Why are my pancakes uncooked inside? This is a sign that your heat is too high. Turn the heat down a bit and test the pan with the water method: toss a few drops of water on the pan and watch the reaction. If the water splashes out of the pan, your heat is too high. If it takes more than 5-10 seconds to evaporate fully, your heat is too low.

My batter doesn't look like yours, what should I do? Because protein powders have different textures and absorbancy, you may need to adjust the recipe a little bit to get the right consistency. Look for a lumpy and thick batter that's just thin enough to be poured. If you need to make your batter thinner, add almond milk; to make it thicker, add flour. I recommend noting how much milk or flour you needed to add so you can adjust the recipe in the future.

Can I add more protein powder? Protein powder is more dense than flour, so to keep the pancakes fluffy, I don't recommend increasing the amount of protein powder.

Why aren't my pancakes fluffy? Different protein powders have different consistencies, and yours may be more dense. To counteract that, add additional baking powder to your batter 1 teaspoon at a time until you end up with fluffy pancakes.

Do these pancakes taste gritty? These pancakes are not gritty when made with the pea protein powder I used. However, different protein powders have different textures, so your results may vary if you're using a different brand or type.

Can I add blueberries or chocolate chips to these pancakes? Yes! But don't add them directly to the batter. Instead, pour the batter onto the pan as you normally would, then immediately drop the berries or chocolate chips on top of the pancakes. You may wish to press them in slightly with the back of a spoon.

A wide view of a stack of vegan protein pancakes, with maple syrup being poured from a small pitcher above.

Vegan Protein Pancakes

Yield4-6 medium pancakes

Prep Time10 minutes

Cook Time10 minutes

Total Time20 minutes


  • 3/4 cup plus 2 tbsp. plain, unsweetened almond milk (or other plant milk)
  • 2 tbsp. apple cider vinegar (or white vinegar)
  • 3/4 cup all-purpose flour
  • 1/4 cup vegan protein powder (I used pea protein)
  • 2 tbsp. vegan granulated sugar
  • 1 tbsp. baking powder
  • 1/2 tsp. salt
  • 1 tbsp. sunflower oil (or other vegetable oil)
  • 1/2 tsp. vanilla extract
  • additional oil, for cooking


  1. In a small bowl or measuring cup, combine almond milk with vinegar. Stir and set it aside to curdle.

    Almond milk and vinegar mixed together in a measuring cup.
  2. In a medium mixing bowl, combine flour, protein powder, sugar, baking powder, and salt and mix well.

    Vegan protein pancakes dry ingredients mixed together in a mixing bowl.
  3. Add your sunflower oil and vanilla extract to your almond milk and stir to combine.

    Wet ingredients for vegan protein pancakes all mixed together in a measuring cup.
  4. Pour your wet ingredients into your mixing bowl with your dry ingredients, and stir until just combined. Your batter should have some lumps remaining. If the batter is too thick to pour, you can add additional almond milk; if it’s too thin, you can add additional flour.

    Finished batter for vegan protein pancakes in a bowl, ready to be transferred to a pan and cooked.
  5. Preheat a pancake griddle or low-sided non-stick frying pan over medium to medium-low heat. You can check the temperature of the pan by tossing a few drops of water on the pan. The water should sizzle and gradually evaporate. If it pops violently, your pan is too hot; if it takes more than a few seconds to evaporate, it’s too cool.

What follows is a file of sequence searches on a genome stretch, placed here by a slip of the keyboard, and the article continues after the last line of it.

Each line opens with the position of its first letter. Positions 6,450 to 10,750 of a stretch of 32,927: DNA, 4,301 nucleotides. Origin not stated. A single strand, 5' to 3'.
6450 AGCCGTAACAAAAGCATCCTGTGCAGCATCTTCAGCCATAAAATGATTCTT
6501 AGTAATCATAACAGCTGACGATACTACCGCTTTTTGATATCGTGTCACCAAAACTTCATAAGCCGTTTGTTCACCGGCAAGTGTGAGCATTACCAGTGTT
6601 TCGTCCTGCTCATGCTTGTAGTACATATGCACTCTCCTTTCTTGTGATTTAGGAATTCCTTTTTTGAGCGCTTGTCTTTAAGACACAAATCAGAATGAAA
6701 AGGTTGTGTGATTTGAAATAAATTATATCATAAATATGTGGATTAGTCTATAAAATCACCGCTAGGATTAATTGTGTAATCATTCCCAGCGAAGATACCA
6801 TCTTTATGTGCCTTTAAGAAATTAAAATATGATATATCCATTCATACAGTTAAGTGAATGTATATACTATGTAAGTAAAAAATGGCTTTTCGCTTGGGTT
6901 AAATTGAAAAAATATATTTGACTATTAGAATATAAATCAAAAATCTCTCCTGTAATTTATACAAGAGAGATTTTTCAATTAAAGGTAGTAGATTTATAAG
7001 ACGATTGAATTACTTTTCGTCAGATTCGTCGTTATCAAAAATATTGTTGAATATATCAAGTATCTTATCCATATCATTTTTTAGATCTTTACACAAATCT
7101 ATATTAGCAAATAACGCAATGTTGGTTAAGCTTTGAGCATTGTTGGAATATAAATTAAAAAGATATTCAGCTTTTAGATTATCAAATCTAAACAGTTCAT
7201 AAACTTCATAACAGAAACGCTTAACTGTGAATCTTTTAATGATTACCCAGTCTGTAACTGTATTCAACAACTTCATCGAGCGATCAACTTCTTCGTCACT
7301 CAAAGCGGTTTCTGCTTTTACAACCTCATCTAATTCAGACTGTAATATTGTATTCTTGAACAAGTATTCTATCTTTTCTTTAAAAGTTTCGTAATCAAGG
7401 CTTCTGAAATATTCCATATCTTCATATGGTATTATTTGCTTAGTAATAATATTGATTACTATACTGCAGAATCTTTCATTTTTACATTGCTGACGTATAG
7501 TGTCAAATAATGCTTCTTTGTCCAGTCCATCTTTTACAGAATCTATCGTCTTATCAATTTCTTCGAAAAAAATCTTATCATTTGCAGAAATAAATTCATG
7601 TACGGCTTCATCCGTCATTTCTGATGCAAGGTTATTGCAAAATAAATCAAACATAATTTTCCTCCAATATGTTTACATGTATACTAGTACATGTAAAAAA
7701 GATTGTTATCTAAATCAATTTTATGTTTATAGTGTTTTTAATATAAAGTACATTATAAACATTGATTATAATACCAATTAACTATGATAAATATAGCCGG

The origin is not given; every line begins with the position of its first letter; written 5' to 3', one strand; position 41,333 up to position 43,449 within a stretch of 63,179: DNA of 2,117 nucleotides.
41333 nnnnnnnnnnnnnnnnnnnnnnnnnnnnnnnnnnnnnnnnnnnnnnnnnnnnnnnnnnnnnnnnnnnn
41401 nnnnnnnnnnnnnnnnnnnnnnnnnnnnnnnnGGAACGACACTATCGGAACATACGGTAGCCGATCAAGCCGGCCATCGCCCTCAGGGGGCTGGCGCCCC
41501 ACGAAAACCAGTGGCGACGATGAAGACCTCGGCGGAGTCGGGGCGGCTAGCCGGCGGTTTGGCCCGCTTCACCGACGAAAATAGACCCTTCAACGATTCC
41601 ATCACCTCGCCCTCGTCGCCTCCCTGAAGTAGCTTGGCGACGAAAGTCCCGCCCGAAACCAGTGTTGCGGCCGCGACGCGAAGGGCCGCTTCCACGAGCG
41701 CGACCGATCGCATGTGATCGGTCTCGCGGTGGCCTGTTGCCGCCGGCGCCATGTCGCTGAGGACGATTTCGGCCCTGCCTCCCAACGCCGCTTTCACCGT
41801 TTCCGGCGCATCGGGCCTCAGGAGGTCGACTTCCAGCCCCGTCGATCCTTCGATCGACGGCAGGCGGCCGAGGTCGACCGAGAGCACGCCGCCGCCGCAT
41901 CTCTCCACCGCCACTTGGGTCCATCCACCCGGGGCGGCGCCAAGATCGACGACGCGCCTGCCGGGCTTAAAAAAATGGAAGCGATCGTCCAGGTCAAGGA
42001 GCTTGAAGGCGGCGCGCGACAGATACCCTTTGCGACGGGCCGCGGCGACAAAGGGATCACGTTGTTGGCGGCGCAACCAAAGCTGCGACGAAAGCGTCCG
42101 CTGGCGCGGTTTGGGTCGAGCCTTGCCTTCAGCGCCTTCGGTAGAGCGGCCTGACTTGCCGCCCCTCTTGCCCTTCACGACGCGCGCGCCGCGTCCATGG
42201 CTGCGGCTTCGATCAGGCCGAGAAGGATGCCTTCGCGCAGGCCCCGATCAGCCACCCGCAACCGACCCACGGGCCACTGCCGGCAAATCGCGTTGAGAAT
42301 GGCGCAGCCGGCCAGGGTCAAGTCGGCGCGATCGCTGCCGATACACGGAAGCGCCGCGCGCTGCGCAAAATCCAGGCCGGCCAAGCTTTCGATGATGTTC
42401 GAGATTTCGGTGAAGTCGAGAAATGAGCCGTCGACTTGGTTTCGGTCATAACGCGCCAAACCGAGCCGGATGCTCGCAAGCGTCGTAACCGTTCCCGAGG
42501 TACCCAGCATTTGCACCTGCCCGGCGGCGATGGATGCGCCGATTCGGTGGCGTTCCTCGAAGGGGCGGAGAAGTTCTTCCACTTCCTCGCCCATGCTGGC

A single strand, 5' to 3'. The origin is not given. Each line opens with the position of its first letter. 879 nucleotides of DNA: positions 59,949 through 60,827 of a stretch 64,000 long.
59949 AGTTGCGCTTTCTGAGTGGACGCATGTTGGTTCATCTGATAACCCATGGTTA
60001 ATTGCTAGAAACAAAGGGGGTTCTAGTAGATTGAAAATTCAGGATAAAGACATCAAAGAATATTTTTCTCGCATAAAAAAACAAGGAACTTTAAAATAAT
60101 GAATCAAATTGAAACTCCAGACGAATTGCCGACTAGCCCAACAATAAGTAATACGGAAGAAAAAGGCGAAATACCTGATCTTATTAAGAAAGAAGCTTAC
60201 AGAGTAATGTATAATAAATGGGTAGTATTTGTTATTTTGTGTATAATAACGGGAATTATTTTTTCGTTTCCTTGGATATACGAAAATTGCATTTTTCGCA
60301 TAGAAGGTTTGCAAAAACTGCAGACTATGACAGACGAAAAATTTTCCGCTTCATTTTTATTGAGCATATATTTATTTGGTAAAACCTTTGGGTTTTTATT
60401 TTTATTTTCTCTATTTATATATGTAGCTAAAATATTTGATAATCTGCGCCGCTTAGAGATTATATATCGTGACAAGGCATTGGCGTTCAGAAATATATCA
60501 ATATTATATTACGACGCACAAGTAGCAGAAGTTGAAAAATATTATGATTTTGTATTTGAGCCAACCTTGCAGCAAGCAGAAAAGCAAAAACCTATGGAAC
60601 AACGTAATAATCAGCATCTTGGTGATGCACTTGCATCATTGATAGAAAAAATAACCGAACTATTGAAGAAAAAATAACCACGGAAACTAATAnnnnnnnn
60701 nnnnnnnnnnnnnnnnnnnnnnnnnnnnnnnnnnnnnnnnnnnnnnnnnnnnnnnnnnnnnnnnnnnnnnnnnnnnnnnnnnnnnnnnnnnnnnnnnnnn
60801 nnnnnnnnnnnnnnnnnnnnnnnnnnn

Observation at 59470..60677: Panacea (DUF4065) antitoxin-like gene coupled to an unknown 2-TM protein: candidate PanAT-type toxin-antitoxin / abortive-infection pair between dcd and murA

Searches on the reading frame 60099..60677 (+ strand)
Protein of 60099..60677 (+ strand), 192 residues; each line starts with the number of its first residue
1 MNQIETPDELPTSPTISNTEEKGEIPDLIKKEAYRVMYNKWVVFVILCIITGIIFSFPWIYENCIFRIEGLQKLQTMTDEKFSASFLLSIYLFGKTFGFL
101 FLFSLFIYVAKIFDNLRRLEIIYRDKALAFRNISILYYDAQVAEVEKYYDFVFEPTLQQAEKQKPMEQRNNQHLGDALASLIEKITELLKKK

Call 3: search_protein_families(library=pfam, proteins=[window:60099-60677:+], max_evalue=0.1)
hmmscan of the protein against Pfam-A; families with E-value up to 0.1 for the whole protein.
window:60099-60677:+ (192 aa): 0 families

6. Pour a few drops of oil onto your pan and spread it around the pan by tilting it. Then pour about 1/4 cup of pancake batter onto your pan.

  7. Allow your pancake to cook for 1-2 minutes, until you start seeing bubbles at the center of the pancake and the bottom is golden brown. Use a spatula to turn the pancake and cook the other side until golden brown. (Don’t use a metal spatula with non-stick pans). Then remove the pancake and place on a plate.

    A vegan protein pancake in a pan, ready to be flipped, with bubbles in the center.
    Your pancakes should look like this when they're ready to be flipped. Note that bubbles are appearing not just around the edges, but in the center too.
  8. Repeat steps 6-7 with the remaining batter. You may want to keep your finished pancakes on a baking tray in a warm (200°F/95°C) oven until all the pancakes are ready. Just don’t leave them too long or they’ll dry out!

  9. Serve pancakes with your choice of toppings (vegan butter, berries, and maple syrup are popular choices; see the blog post above for more ideas!)

Notes & Hints

For fluffier pancakes, you can use cake flour in place of all-purpose flour, but you will lose around 1 gram of protein per serving.

Protein powders and plant milks vary in thickness; feel free to add more plant milk or flour if your batter is too wet or too dry. It should be lumpy but pourable.

If you use a pancake griddle or two non-stick pans, you'll be able to cook multiple pancakes at once and save time.

Store cooled pancakes in an airtight container in the refrigerator for up to 3 days. To freeze, lay the pancakes on a parchment-lined baking tray and place in the freezer until firm, then transfer to a freezer bag.

Reheat in a pan over medium-low heat, or wrap in foil and reheat in the oven.

Nutrition Data

Serving Size: 1/2 of recipe; Calories: 342Fat: 9 g.; Saturated Fat: 1 g.; Cholesterol: 0 mg.; Sodium: 1179 mg.; Carbohydrates: 48 g.; Fiber: 0 g.; Sugar: 12 g.; Protein: 15 g.; Vitamin A: 39 mcg. RAE; Vitamin B12: 0 mcg.; Vitamin C: 0 mg.; Vitamin D: 2 mcg.; Calcium: 382 mg.; Iron: 3 mg.; Potassium: 0 mg.; Zinc: 0 mg.

Note: This data should be used only as an estimate. Please see the nutrition section of my terms and conditions for more information on how this data is calculated.

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A close up view of a stack of vegan protein pancakes having maple syrup poured on top.